Tue, Mar 03, 2009 - Page 2 News List

Stranded whale shark freed from canal in Tainan

FIRST TIME This is the first time in the canal’s 90-year history that a whale shark found itself trapped. Anping used to be the nation’s largest whale shark fishing port

STAFF WRITER, WITH CNA

Wildlife conservationists riding on a sampan search for a young whale shark, also called a “tofu shark,” which was trapped in the Tainan Canal yesterday.

PHOTO: CNA

A young whale shark that became trapped in the Tainan Canal yesterday was freed thanks to the efforts of the city’s fire department and conservationists.

Members of the city’s fire department and conservationists rushed to the scene yesterday morning after it was reported that a young whale shark measuring about 3m long had swum into the canal — the first such occurrence in the canal’s 90-year history.

Fire department staff first searched the canal on a lifeboat and a sampan, trying to help the whale shark swim back to the open sea.

But in the end, they managed to capture the whale shark using a fishing net before setting it free in the ocean.

They said they believed that the whale shark swam into the canal from the nearby Anping fishing port, where construction work was in progress.

Whale sharks, the world’s largest fish, were added to Appendix II of the Convention on International Trade in Endangered Species (CITES) in 2002, which means whale shark products can only be sold with special permits.

At the beginning of last year, regulations were introduced that banned the fishing, sale, importation and export of whale sharks.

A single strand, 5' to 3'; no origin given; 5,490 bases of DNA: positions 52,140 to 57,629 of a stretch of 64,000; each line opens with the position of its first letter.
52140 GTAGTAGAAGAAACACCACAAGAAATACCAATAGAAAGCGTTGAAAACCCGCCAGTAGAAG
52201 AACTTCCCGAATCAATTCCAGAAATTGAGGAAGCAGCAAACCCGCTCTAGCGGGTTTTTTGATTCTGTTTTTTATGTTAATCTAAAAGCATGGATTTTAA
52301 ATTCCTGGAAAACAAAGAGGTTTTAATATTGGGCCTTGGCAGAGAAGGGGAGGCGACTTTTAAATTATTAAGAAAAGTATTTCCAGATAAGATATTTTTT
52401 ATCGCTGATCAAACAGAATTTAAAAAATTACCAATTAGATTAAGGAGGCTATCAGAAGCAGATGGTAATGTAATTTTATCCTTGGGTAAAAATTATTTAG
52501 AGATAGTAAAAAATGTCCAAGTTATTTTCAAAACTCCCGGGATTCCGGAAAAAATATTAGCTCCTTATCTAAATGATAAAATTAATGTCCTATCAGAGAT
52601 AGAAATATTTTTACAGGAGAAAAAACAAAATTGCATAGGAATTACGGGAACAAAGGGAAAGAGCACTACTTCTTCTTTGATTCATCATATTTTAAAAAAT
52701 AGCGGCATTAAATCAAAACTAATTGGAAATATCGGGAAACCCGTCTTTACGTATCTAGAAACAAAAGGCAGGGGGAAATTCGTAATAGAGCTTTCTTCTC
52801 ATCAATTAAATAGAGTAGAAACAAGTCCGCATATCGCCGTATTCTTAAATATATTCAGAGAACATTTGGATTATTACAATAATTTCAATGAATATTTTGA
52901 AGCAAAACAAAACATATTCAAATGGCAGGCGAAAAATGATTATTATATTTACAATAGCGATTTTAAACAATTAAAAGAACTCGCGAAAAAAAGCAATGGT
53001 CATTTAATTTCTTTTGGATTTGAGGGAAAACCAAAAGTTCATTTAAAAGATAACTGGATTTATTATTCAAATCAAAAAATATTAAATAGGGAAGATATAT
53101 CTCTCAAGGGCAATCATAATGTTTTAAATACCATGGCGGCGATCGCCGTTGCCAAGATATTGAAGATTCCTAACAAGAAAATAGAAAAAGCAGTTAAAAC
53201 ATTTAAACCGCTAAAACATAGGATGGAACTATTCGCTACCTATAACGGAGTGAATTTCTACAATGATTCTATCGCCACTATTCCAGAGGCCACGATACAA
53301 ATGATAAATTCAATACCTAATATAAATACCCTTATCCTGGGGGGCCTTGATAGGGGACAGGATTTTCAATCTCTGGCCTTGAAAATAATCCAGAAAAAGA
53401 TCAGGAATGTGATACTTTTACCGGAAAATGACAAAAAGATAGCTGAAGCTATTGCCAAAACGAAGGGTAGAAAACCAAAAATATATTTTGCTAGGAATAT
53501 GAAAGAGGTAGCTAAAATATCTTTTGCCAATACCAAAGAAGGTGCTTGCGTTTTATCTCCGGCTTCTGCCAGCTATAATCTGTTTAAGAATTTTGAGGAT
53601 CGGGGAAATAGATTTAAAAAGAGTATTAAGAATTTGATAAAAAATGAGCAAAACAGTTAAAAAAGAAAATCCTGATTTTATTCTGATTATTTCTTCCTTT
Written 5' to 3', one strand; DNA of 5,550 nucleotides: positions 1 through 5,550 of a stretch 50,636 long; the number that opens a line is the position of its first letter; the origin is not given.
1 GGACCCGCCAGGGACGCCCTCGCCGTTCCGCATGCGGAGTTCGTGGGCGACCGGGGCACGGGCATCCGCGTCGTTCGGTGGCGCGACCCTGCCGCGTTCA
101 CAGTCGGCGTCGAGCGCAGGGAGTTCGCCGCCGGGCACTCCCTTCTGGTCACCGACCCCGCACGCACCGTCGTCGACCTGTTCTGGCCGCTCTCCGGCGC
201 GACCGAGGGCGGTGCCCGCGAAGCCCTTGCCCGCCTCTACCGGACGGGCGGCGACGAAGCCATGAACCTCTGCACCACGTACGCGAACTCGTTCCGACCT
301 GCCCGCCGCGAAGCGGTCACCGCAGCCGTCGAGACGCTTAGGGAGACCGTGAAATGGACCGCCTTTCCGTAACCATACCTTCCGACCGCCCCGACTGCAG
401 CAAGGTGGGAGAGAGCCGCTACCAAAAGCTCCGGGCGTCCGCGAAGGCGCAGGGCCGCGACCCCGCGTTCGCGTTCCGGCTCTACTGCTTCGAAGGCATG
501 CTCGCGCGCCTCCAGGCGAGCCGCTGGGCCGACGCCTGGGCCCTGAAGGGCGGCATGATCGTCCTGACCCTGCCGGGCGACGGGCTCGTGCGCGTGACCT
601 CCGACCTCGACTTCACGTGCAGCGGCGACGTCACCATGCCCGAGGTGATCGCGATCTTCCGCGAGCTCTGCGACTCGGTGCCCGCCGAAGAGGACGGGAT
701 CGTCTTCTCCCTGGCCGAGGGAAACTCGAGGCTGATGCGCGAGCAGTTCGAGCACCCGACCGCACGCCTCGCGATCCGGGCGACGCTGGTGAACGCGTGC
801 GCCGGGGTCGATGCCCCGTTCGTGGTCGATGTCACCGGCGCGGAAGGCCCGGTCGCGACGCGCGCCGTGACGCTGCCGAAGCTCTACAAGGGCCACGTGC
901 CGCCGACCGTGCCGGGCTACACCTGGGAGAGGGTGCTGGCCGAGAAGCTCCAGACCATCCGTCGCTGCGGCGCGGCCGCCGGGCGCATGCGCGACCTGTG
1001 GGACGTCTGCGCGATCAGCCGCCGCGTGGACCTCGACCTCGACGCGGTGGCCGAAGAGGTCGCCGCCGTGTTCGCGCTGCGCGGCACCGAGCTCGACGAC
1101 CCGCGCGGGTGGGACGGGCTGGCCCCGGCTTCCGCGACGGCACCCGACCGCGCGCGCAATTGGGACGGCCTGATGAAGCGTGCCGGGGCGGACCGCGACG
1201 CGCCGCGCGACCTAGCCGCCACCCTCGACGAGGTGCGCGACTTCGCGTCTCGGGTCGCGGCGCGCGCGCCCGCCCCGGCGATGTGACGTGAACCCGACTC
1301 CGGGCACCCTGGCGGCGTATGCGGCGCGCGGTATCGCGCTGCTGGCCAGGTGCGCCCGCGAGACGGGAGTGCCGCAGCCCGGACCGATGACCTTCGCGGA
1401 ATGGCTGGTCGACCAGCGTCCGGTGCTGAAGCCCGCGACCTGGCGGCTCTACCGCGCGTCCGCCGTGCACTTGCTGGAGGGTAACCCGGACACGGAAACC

The whale shark is found in tropical and warm oceans. It can grow to lengths of up to 20m and weigh up to 30 tonnes.

The species is called the “tofu shark” locally because its meat purportedly looks and tastes like tofu. Whale sharks have been targets of harpoon fishing because their meat and fins fetch a high price on the international market.

Whale sharks are seen as having the potential to play an important role in eco-tourism because they are no threat to humans and it is considered safe to swim with them. There is a growing interest in the species among divers and dive businesses.

Before the government banned fishing of the “tofu shark,” Anping was the nation’s largest whale shark fishing port, with catches sometimes topping 70 fish per year, Tainan fishermen said.

Also See: Rescuers attempt to save stranded whales, dolphins

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